FIG. 1 will be described again.
In the body 100 of FIG. 1, there is a space on the opposite side of the container section 105 with regard to the partition plate 102, i.e., under the container section 105. In the front of the space 106, a through hole 107 is provided. This hole can be used as a hole in which a lighting device for lighting the front of the body, or a forceps used for a surgical operation or the like is fitted. In FIG. 1, only one through hole 107 is illustrated, but a plurality of holes are provided to the apparatus, in fact. Similarly, the side wall of the body 100 is also provided with a through hole 108 for providing a lighting.
The video camera apparatus shown in FIG. 1 effectively works as a medical camera. For example, when a stomach is monitored by use of this camera, the images of the portions located in front and on the side of the camera can be simultaneously obtained without turning the camera.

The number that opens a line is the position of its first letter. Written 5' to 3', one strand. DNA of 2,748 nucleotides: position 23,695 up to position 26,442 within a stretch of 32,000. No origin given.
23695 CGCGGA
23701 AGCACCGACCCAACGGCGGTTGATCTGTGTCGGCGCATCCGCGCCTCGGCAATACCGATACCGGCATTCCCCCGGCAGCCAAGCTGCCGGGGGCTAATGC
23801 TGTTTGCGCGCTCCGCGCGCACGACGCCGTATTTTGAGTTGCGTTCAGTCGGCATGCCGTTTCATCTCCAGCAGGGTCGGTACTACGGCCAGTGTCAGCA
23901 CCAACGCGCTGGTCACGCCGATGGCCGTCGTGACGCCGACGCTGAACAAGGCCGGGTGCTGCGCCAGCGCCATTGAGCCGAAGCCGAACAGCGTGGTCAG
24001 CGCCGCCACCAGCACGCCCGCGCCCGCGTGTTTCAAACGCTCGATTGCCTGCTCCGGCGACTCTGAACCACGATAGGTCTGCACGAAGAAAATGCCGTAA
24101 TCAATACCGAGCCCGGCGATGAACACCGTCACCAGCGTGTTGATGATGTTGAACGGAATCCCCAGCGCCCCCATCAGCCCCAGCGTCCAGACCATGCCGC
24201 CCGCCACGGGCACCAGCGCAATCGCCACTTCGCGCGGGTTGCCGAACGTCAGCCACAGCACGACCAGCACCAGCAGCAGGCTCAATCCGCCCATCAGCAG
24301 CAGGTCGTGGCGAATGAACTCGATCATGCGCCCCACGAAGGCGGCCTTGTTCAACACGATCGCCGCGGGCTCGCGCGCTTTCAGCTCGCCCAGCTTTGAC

In the signal processing of the video camera of the present invention, the color separating and signal processing circuit 123 executes a color signal generating process, then executes a separation of the images. In the signal processing, the color signal generating process is executed at first so as not to prevent the color synchronization. If the separation of the images were executed at first, the original color of the images could not be precisely reproduced.
In FIG. 1, the body is defined as a cylindrical shape. However, the body may be formed as an oval, or triangle or square pole. The charge-coupled device 120 is described as a color charge-coupled device having color filters, but may be a monochrome charge-coupled device, of course. The body may be also formed with a transparent material so as to be integrated with the lenses.